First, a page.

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Arid Recovery News

A slippery situation

Arid Recovery - Wednesday, October 24, 2012

It’s that time of the year again Roxby residents (the whole of Australia, really). Not only do the old togs and your dads embarrassing stubby shorts come out of the closet again, but so do the snakes. We have had a few calls recently from locals with snakes in their yards, and spotted a couple ourselves out in the Reserve, prompting us to have a bit of a refresher on what to do in a slithery situation.

Many will turn their nose up and shudder at the mention of snakes, and you will also get a few squeals of terror. While Australia does rate pretty highly on the venomous and deadly snake scale, they aren’t all bad and there is plenty you can do prevent getting yourself or your family into a dangerous situation.

  • Clear up around the house. Hook up the trailer and grab a pair of gloves, it’s time to get rid of all those old branches in the backyard, and any piles of scrap metal, bricks or even toys that the kids don’t use anymore. Prune back any shrubs growing close to the house, not only does this assist with fire prevention and control, but also removes the places snakes love to hide.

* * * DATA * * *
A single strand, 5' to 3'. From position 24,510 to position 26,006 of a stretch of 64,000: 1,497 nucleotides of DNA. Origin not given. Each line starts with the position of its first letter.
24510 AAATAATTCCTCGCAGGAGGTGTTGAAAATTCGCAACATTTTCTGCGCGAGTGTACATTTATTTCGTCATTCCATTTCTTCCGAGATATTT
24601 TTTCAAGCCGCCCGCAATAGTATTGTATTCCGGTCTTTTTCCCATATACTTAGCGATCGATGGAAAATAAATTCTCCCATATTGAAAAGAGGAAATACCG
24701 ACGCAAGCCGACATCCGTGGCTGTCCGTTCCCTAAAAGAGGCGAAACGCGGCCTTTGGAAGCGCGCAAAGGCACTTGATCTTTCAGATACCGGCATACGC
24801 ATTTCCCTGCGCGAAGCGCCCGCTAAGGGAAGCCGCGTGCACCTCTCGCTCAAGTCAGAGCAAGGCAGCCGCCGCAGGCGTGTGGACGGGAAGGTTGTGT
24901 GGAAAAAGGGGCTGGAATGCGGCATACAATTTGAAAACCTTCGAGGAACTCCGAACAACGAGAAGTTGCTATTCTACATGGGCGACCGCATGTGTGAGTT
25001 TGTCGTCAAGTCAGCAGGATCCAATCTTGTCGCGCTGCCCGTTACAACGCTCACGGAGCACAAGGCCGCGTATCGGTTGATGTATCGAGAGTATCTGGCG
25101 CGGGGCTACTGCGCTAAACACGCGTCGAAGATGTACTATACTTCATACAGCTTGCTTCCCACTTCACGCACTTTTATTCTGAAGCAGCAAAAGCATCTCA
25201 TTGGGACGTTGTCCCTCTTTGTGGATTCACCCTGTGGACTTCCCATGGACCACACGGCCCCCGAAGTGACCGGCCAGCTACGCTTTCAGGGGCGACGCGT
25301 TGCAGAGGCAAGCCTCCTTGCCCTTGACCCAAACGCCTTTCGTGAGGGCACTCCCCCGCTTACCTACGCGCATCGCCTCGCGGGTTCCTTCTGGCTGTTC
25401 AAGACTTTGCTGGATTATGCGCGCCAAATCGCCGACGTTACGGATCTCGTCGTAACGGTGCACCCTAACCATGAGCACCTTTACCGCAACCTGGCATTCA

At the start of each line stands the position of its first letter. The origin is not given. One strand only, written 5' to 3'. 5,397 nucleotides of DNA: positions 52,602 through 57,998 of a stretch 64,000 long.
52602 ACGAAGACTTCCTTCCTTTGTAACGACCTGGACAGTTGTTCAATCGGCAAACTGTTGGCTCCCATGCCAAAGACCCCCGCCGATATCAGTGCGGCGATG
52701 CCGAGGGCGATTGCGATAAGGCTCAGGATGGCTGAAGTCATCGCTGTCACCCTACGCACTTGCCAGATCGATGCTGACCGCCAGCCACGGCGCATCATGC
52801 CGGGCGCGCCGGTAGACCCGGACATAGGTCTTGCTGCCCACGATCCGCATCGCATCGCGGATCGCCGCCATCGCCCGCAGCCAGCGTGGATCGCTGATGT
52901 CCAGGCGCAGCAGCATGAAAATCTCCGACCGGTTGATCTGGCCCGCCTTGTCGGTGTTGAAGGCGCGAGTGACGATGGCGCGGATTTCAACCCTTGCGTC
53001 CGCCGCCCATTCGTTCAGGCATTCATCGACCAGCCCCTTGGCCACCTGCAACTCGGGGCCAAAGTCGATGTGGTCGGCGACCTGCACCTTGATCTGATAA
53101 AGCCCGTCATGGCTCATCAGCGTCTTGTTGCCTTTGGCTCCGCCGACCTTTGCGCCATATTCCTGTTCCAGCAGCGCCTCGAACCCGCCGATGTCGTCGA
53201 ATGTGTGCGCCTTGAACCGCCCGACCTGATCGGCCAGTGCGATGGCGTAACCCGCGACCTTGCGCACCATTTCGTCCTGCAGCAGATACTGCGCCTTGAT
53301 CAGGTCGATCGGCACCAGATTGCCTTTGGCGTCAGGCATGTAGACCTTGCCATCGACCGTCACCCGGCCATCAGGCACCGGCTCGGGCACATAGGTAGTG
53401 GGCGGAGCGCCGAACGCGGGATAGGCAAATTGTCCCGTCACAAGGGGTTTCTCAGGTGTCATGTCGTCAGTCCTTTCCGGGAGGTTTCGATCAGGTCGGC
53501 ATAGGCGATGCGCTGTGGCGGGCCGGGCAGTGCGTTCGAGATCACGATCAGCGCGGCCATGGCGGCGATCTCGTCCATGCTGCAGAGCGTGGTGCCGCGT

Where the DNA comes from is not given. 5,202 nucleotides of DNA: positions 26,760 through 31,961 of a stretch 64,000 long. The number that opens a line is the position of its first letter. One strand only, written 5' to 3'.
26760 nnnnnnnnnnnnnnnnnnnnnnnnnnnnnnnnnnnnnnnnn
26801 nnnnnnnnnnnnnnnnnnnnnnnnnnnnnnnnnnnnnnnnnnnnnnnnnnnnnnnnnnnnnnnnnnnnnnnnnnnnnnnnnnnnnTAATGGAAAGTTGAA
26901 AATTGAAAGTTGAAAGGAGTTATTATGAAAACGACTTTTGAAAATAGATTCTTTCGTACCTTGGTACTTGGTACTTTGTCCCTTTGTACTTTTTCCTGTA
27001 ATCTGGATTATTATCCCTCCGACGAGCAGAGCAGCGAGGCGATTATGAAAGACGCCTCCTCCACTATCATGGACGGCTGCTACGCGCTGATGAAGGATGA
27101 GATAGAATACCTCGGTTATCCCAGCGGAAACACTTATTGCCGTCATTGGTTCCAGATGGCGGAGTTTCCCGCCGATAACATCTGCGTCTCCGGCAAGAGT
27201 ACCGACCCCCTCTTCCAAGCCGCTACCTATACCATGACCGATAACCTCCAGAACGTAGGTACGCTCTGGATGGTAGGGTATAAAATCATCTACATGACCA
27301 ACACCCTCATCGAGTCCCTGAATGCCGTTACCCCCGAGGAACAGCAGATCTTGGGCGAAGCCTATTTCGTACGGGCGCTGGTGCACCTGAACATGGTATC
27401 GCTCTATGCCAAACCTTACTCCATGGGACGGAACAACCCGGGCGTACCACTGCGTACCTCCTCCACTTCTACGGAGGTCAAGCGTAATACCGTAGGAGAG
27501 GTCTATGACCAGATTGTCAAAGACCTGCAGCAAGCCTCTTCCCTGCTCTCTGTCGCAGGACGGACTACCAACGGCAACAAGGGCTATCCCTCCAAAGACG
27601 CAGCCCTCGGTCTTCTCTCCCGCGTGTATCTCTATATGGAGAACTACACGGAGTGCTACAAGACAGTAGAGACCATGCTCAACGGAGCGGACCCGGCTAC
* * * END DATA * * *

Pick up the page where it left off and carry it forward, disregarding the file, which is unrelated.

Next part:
• Remove water sources from your yard. Snakes need water too, and will be attracted to it in the hot weather.
  • Keep your compost heaps tidy and make sure there are no gaps for rats and mice to enter. If you provide food for the snakes, of course they are going to hang around.

One of the friendlier, less deadly snakes, the Woma Python. Arid Recovery undertook the first ever trial reintroduction of this species several years ago.

Snakes are a part of our lives in Roxby Downs, we have moved into their habitat so it is inevitable that we are going to encounter them. Ensure you are wearing long pants, thick socks and boots when working outside during snake season. If you do encounter a snake, try not to panic, remember they are usually more scared of you than you are of them (you are a giant, towering over him slithering at ground level!).

Remain calm and still, keep your eyes on the snake and if possible back away slowly. Watch the snake to ensure it does not head towards a building or other people nearby. If you lose sight of the snake it makes it very difficult for someone to assist you with catching it. Most of the time snakes will move on by themselves, you have given them such a fright they will quickly escape to another area.

If you do have a problem with a snake entering your home or business, there are some local residents trained to handle snakes. The local council has the phone number of a snake catcher, or sightings can be reported to the BHPB Environmental Department on 08 8671 8369 or Arid Recovery on 08 8671 2402.

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